HB-1029 Business Personal Property Tax
This bill has been signed into law by the governor.
The bill would end the business personal property tax for any business property purchased in 2013. The decrease would lead to more income tax revenue, because business owners could no longer deduct it from their income tax. Estimates are that, it will bring in $949,000 in 2013 and $2 million in 2014 and 2015. However, school budgets could face a $40 million cut, because they depend on property taxes to operate. The state would have to make up the difference.

HB-1044 Technology transfer grant
Postponed indefinitely in the House.
This bill would create start-up technology transfer grant program. The purpose of the program is to provide grants of up to $750,000 to offices of technology transfer to help move technology projects from the laboratory to the market. The program will receive $5 million during the three-year period.

HB-1154 Regional economic development
Postponed indefinitely in the House.
The Colorado Office of Economic Development would create a regional development partnership in each of the state’s 14 regions. The partnership consists of representatives from that region’s businesses and industries, economic and workforce development entities, educational institutions, nonprofit organizations, local governmental bodies and federal, tribal and state regulatory authorities.
The partnership will develop a three-year economic development plan, work to implement the plan and provide annual progress reports to a newly created state regional economic development council. The new statewide council will be made up of one representative form each partnership and the regional development director of the state economic development office.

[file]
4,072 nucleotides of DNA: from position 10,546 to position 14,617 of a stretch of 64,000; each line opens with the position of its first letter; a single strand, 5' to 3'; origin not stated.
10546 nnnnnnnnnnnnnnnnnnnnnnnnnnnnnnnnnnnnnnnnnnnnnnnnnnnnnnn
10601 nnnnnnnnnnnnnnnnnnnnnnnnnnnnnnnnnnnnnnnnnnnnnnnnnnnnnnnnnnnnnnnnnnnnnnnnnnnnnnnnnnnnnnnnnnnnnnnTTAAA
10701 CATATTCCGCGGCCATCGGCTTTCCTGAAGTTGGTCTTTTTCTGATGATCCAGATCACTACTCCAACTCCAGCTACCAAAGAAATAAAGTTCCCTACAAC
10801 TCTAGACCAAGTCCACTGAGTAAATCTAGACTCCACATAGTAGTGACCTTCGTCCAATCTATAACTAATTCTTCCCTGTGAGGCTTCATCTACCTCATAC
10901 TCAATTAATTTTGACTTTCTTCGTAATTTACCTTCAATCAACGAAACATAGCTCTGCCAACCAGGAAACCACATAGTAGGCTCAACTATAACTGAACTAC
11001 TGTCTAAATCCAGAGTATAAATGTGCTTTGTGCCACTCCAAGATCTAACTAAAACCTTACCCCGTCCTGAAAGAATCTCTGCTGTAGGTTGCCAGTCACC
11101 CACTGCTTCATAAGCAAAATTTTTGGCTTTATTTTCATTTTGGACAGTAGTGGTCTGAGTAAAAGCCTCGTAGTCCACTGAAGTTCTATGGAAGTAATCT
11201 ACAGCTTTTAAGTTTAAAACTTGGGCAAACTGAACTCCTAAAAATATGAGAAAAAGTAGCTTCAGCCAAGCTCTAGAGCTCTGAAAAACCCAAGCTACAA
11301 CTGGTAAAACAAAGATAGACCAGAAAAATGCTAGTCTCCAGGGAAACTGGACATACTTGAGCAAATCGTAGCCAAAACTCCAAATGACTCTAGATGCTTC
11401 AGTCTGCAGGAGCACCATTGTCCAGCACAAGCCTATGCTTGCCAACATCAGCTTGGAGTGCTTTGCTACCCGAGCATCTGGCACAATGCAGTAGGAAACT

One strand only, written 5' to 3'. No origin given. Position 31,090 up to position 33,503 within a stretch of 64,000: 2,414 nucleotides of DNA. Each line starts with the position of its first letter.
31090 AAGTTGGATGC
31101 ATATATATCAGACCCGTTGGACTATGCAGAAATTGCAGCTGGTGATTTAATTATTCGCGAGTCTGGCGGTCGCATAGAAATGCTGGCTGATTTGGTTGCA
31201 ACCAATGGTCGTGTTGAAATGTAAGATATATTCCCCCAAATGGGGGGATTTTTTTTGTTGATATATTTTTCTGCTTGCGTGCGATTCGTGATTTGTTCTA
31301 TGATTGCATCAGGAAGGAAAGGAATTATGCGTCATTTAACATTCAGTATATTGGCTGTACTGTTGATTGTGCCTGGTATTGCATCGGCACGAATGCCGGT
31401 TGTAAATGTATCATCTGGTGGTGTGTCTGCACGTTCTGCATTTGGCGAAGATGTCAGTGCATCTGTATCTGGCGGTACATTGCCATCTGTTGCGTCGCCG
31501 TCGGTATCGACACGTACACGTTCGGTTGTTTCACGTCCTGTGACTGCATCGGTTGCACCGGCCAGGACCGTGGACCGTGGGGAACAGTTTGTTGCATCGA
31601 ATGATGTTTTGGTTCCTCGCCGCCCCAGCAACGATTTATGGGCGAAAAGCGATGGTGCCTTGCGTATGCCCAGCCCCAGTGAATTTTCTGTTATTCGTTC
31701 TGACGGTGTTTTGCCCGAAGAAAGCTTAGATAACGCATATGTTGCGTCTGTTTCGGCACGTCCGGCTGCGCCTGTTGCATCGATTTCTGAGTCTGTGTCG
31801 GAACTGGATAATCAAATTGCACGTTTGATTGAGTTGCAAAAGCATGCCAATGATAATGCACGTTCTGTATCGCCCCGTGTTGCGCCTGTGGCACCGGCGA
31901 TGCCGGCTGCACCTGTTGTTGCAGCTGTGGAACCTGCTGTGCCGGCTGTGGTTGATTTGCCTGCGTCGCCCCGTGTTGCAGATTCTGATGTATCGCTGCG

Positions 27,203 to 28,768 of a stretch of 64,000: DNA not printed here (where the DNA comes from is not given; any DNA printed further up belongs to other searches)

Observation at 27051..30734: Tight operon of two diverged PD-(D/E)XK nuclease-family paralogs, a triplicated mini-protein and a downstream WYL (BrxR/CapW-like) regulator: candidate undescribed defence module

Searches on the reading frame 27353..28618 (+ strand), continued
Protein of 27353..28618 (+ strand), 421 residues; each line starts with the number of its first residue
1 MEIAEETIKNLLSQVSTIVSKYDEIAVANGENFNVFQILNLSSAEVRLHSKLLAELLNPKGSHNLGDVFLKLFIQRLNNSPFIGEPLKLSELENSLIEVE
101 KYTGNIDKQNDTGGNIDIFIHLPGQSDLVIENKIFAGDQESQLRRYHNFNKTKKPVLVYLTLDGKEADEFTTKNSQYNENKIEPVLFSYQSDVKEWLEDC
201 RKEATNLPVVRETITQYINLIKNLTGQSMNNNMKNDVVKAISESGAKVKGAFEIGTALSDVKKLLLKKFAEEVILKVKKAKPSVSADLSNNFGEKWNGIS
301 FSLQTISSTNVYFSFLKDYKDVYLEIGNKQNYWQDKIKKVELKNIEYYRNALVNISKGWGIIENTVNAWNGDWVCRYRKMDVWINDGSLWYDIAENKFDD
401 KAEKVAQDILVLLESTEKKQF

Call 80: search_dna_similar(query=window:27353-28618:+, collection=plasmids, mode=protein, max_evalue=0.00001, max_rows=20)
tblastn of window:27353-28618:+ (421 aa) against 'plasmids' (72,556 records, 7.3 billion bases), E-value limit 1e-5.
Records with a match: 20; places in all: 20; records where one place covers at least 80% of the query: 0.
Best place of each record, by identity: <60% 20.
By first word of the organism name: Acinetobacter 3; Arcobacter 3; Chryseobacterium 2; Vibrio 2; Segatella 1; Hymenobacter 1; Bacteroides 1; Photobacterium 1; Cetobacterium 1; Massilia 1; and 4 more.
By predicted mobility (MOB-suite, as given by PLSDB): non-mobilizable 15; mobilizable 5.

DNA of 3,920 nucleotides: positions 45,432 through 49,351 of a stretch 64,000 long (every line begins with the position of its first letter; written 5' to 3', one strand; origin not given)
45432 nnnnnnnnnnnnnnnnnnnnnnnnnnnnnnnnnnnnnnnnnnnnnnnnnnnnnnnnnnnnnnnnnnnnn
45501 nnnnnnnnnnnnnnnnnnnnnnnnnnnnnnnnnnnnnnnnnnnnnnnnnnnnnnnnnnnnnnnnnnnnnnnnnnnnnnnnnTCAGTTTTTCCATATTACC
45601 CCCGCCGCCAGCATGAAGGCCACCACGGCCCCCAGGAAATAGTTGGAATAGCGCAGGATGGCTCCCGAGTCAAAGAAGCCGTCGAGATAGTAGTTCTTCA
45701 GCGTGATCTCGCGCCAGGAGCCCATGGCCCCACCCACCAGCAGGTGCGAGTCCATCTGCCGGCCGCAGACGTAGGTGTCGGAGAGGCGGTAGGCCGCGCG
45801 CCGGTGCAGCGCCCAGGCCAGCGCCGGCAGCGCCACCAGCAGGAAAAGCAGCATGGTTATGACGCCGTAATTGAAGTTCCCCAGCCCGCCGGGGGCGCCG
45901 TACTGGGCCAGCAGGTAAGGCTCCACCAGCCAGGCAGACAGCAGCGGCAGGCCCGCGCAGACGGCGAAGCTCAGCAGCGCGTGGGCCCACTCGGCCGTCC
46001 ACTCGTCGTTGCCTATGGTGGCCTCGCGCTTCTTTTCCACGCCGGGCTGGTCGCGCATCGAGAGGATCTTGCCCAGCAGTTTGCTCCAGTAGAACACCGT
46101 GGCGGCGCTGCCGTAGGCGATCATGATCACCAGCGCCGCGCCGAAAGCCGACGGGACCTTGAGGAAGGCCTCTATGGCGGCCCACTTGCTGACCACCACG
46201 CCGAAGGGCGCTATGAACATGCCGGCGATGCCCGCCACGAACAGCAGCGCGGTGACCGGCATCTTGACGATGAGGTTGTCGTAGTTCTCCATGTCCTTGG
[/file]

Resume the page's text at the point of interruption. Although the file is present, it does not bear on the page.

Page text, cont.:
If passed, the bill will cost $83,333 and .9 of a full time position. The money is included in the state budget bill as part of the Global Business Development Division. That bill, known as the Long Bill, provides 2.8 full time positions and $250,000. If the Long Bill is passed, and fully funded, no additional money is needed for the regional economic development partnership.

SB-143 Local business database

Postponed indefinitely in the House.

This bill directs the Office of Economic Development to create a database of Colorado’s local businesses. Businesses must certify that they are local and pay a filing fee. Access to the database will be free. Fees for the database are expected to bring in $70,000 while operating and maintaining it will cost around $63,000.

SB-144 Economic development strategy for key industries

Passed Senate.

The Office of Economic Development will identify the state’s key industries and create a working group of stakeholders in each industry. The working group will be responsible for devising a strategy to maintain and grow key industries in Colorado.


HB -1056 Regional tourism projects
This bill has been postponed indefinitely.
This bill would require a third party to analyze applications by groups who want to apply for tourism tax credits and incentives. The businesses must prove that a significant portion of the sales tax revenue will come from out-of-state tourists. The bill will pay for itself through application fees.

SB-124 Tourism projects
Passed  House and Senate.
Current law allows the state to approve two initial projects for a community and two other projects in the following years. This bill eliminates the limits on how often a local government can apply for state tourism grants. Current law says the state can only use  state tax incremental financing for six projects over two years.

HB 1286 – Creates a Colorado Office of Film, Television and Media.

Passed House and introduced in Senate.

This bill was introduced to create new jobs in the Colorado film industry. This bill is part of the “Colorado Works Jobs Package,” a series of bills focused on continued job creation. The bill creates a loan guarantee program for production activities, the first of its kind in the country, and will increase the existing film incentives from 10 percent rebate for production costs to 20 percent, allowing Colorado to meet or exceed similar programs in other states. The rebate will apply to production costs for film, television series, commercials, documentaries, music videos and video game creation.  It also gives the Colorado film office $3 million.


SB-035 Limited liability for spaceflight activities
This bill has been signed by the governor.